What Is A Dry Riser?

Dry Riser DiagramRequired in buildings between 18m – 60m in height, a Dry Riser system is a vertical pipe fitted into staircase enclosures or other suitably convenient positions. Outlet Valves are situated on each level and an Inlet Valve fitted at ground level. Fire Fighters can route water from the nearest Fire Hydrant, through a high pressure pump and into the Dry Riser pipe; allowing them access to high pressure water in the upper levels of high rise buildings in the event of a fire.

Dry Riser Systems can also be found in complexes which are spread over a large footprint ie: Shopping Malls or Train Stations. In this event the Dry Riser pipe covers the building over a largely horizontal extent and which is still governed by the same legal requirement for high pressure testing and maintenance.

As with most required safety systems there is a standard to which Dry Riser systems should be installed and maintained. The current British Standard which applies to Dry Riser Systems is BS9990:2006, which states that a Dry Riser system requires a full wet pressure test – to a pressure reading of ten bar – on an annual basis with a Test Certificate to be held on record and presented to the relevant authority during health and safety checks. Large fines will be administered where no valid certificate exists. Larger fines and prosecution have occurred when Dry Riser Systems are used in emergency situations and found to be inoperable.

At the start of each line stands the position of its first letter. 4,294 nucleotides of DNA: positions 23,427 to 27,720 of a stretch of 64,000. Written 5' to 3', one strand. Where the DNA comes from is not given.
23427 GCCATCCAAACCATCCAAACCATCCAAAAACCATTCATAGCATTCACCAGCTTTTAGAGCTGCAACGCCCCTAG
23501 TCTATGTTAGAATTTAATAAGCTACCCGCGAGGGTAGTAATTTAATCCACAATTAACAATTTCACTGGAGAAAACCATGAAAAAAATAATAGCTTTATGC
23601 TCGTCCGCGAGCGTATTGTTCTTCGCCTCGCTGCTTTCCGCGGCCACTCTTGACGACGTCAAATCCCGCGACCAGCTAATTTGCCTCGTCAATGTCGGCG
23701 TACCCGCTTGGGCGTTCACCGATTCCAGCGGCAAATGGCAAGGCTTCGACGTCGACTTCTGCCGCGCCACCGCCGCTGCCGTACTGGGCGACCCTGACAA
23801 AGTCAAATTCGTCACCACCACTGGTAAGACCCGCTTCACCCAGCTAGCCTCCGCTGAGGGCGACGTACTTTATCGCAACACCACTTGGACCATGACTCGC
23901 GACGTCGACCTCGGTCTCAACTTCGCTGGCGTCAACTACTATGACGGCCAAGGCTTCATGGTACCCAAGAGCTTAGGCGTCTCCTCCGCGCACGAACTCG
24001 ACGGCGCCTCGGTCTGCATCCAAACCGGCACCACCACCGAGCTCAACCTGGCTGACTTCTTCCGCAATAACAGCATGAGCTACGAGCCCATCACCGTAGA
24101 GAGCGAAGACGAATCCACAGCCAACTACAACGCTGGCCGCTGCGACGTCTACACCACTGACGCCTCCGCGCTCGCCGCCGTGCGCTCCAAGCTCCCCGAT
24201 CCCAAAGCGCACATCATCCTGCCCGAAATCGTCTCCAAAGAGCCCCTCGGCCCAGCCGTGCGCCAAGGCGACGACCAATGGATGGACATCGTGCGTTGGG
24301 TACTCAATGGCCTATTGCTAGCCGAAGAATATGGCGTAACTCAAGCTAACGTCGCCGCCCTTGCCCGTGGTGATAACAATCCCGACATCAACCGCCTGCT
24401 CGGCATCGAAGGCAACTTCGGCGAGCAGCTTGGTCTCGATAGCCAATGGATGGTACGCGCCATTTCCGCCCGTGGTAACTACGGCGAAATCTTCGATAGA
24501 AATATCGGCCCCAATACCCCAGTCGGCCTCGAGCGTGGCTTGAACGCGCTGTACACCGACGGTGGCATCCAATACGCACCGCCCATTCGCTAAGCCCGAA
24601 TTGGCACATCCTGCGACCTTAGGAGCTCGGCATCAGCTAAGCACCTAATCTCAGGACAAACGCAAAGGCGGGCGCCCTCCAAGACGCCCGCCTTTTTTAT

BS9990/2006 requires that Dry Riser pipes must be water tight with all valves operating ready for immediate and un-impended use in an emergency. The Standard also recommends that the Dry Riser system be given a 6 monthly visual inspection.

The responsibility to ensure that the Dry Riser system test is carried out on an annual basis lies with the owner of the premises or, subsequently, with an acting Property Manager. If you are the property manager then you’ll know that you will be held fully responsible in the event of a Dry Riser System failing in an emergency situation or where a valid Test Certificate is non existent. You as the property manager could be fined directly or even prosecuted for failure to comply with the current British Standards regulation BS9990:2006.

Insurance companies have also indicated that Building Insurance may be invalid where a valid Test Certificate does not exist.

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